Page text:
New Mini Grants fund energy, education, health & more
Building a bridge between a University research site and an American Indian reservation, creating natural spaces for elementary school learning and using nanotechnology to scrub mercury from crematoria are among the 16 projects chosen to receive fall 2015 Institute on the Environment Mini Grants. The projects will receive grants of up to $3,000 each for a total disbursement of $45,800.
Mini Grants are designed to encourage collaboration on environmental themes among faculty, staff and students across University of Minnesota disciplines, units and campuses. Along with funding, each recipient is provided space for meetings, workshops and conferences and some administrative support for a year.
Following are brief descriptions of the projects. For more information, email email@example.com.
Healthy bodies, healthy minds, healthy learners
Judy Myers, Children, Youth & Family Consortium, University of Minnesota Extension
This project will involve multiple partners in producing a detailed plan for creating and implementing natural, therapeutic learning spaces at Bruce Vento Elementary School in East St. Paul. Project partners will explore potential funding; develop a plan for involving school staff, students and community members in designing the learning spaces; and approach potential partnering organizations or vendors who could contribute to the creation and implementation process.
The community ecology of diseases: work group on the anthropogenic impacts on avian influenza
Nicholas Fountain-Jones, College of Veterinary Medicine
Avian influenza is both an economic burden and a human health risk. Surprisingly little is known about how human forces, such as urbanization, affect the complex distribution of influenza strains in their host birds. This project will convene a two-day workshop aimed at understanding the ecology of avian influenza, with experts in epidemiology, veterinary medicine and molecular biology invited to interpret recent findings and direct future work on the disease.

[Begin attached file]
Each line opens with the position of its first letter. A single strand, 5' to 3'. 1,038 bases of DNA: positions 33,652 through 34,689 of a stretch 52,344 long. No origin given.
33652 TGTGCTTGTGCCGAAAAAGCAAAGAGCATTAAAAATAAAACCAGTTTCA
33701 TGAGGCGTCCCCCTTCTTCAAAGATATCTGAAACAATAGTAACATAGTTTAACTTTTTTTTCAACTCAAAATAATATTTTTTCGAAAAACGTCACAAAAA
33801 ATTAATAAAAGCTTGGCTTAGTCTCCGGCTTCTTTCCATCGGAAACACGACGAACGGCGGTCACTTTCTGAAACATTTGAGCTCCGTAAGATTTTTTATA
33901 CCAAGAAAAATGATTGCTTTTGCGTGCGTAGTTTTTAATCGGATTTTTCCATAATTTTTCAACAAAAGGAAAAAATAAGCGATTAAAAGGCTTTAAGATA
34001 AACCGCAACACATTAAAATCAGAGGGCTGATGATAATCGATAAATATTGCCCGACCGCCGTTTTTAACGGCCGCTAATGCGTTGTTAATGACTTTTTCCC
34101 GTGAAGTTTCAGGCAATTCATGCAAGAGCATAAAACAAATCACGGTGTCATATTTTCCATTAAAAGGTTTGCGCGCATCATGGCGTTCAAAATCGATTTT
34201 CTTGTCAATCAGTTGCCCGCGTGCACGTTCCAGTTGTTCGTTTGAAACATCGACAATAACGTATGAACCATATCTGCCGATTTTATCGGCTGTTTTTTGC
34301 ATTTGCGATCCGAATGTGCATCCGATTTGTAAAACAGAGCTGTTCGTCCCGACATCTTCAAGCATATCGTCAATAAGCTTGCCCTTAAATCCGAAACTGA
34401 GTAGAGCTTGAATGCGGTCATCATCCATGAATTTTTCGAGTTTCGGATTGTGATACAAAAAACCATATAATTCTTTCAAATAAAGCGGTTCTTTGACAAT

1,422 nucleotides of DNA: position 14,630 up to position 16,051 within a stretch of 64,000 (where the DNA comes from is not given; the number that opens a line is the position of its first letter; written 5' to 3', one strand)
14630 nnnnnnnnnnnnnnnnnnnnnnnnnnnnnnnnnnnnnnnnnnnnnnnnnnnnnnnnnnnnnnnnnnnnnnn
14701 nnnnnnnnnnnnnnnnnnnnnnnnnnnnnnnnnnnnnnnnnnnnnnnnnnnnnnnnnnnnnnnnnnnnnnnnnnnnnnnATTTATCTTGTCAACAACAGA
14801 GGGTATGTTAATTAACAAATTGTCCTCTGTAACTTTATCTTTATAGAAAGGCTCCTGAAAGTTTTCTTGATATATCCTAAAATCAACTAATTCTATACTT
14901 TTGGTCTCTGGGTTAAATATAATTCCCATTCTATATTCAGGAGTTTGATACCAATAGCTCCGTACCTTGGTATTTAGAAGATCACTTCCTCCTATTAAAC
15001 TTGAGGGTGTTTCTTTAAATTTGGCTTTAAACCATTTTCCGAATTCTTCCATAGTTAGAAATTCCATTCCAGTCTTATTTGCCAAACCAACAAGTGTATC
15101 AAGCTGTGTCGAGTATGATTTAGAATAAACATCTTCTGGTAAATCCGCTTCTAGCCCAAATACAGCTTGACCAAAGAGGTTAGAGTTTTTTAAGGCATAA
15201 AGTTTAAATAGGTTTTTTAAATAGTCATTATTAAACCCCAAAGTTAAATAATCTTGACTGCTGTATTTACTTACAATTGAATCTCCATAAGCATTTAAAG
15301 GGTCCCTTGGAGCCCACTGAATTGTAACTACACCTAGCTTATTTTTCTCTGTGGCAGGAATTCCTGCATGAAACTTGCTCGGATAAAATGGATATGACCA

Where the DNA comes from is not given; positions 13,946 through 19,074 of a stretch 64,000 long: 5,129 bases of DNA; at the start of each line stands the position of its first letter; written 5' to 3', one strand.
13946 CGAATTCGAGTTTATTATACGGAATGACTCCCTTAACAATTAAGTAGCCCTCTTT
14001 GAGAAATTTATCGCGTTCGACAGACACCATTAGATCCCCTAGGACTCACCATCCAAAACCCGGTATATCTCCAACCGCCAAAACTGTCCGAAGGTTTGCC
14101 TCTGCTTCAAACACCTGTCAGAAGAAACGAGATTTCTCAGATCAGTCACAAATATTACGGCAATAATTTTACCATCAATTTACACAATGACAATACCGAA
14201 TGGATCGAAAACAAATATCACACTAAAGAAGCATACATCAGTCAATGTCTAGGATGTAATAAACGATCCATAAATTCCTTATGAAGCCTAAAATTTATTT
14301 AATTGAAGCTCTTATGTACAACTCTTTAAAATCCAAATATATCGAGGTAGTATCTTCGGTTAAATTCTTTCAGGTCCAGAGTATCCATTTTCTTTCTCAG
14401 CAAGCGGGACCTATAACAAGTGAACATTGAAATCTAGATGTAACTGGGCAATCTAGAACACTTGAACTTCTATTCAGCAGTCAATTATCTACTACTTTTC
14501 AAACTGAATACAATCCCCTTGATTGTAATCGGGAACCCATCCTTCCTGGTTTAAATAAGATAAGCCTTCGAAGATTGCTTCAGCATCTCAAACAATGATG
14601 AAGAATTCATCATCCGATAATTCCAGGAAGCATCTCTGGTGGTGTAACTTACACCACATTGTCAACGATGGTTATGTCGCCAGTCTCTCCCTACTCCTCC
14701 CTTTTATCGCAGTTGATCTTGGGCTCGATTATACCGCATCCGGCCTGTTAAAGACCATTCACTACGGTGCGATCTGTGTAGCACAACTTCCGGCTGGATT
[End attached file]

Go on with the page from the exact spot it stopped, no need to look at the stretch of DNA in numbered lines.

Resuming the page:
Gidaazhoganikemin “We make a bridge”
John A. Koepke, College of Design/Landscape Architecture
The aim of this project is to build a trail and bridge — both literally and figuratively — between the Cloquet Forestry Center and the Fond du Lac Reservation to enhance communication and cooperation. A spring 2016 landscape architecture class will work with band and forestry center members to develop the vision.
Disease modeling in aquatic systems
Luis E. Escobar, College of Veterinary Medicine
A three-day workshop will be held at the University of Minnesota for two visiting researchers from Latin America on disease modeling. Techniques shared in the workshop will be applicable for modeling disease outbreak and distribution in animals and plants in aquatic and terrestrial ecosystems, focusing on common diseases that infect human and fish populations in the researchers’ home countries.
National resiliency studio
Ozayr Saloojee, College of Design
This will be an interdisciplinary collaborative project with partners, faculty and staff from the University of Minnesota’s College of Design, Metropolitan Design Center, Center for Sustainable Building Research and the Center for Changing Landscapes. The group will convene over the course of the next year to competitively position itself to be chosen as one of three “resiliency studios,” a national project of the Architects Foundation and a major funding initiative slated for the Upper Midwest in late 2016. Resiliency studios are meant to be go-to bodies of expertise for the development of sustainable, resilient and regenerative community design proposals and initiatives.
Duluth sustainability energy workshop
Christina Gallup, Swenson College of Science and Engineering, University of Minnesota Duluth
This workshop will assemble people, groups and organizations interested in building on the current momentum in sustainable energy in the Duluth/Superior region. The workshop will generate lively discussions among the many potential participants on issues related to solar and wind energy, biomass, energy storage, grids and how we can remove roadblocks to developing a clean energy future through innovative collaborations.
Workshop on “energy from renewables: envisioning a brighter future”
Ned Mohan, College of Science and Engineering
For this workshop, high school principals and science teachers will be invited to help develop a course to be taught in high schools as part of the College in the Schools program. The intent of the course will be to motivate young people to think about energy and introduce and discuss renewable energy options, such as solar and wind. This course could become a model for national implementation.
Morris ecostation planning
Troy Goodnough, Office of the Chancellor, Office of Sustainability, University of Minnesota Morris
This project will convene faculty, students and staff from across the University system, as well as people from the Morris community, to create a vision for some recently acquired property. Participants will be asked to survey the 140-acre site’s unique ecological features, consider its potential for research opportunities and assess its ecological diversity and health.